5. I use a large Nelson Rigg tank back installed on the rear seat. Works well there and doesn't block the fuel cap. Kind of a tail bag sort of thing.
  6. Similar to my setup with a Zumo 665. The center of the handlebar works well with the ram mount.
  7. Welcome aboard Joe! I don't have an answer about protective film. In my case, I wouldn't even be concerned about it. Congrats on pulling the trigger on a GT. You're going to love it!
  8. I've read the same thing about the front brakes. Evidently you can replace the existing pads with better ones. I've not experienced the front brakes being all that bad. They're more than adequate for making high speed stops, but I'm sure they could be improved. I'll probably continue to use the bike as is for now.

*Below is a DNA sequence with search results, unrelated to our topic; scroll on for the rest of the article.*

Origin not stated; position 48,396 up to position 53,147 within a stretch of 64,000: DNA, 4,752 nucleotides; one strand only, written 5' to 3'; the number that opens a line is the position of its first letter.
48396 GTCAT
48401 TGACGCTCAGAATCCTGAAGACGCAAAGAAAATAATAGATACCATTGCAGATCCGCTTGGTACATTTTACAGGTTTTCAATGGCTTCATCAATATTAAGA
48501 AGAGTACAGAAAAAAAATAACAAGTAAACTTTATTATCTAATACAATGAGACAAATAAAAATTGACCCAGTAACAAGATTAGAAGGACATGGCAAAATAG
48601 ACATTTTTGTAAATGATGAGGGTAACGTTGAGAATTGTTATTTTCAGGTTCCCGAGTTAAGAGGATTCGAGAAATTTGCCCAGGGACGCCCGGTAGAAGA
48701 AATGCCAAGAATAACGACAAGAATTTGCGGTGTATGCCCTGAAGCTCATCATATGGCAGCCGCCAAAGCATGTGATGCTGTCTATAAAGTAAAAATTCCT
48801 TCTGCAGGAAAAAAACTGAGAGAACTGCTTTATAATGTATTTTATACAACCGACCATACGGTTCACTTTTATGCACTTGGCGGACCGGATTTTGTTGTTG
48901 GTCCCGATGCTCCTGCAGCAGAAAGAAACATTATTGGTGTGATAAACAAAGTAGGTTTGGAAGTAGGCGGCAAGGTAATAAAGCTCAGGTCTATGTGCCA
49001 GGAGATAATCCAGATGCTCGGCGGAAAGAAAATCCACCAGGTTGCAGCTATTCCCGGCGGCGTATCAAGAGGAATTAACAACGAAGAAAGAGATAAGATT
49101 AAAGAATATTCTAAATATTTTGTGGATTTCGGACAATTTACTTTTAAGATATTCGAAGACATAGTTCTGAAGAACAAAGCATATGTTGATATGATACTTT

9. Turning the front wheel all the way to the right makes the Tracer GT easier to mount.
  10. I always wear earplugs to protect my hearing from wind noise. What rattle? 😉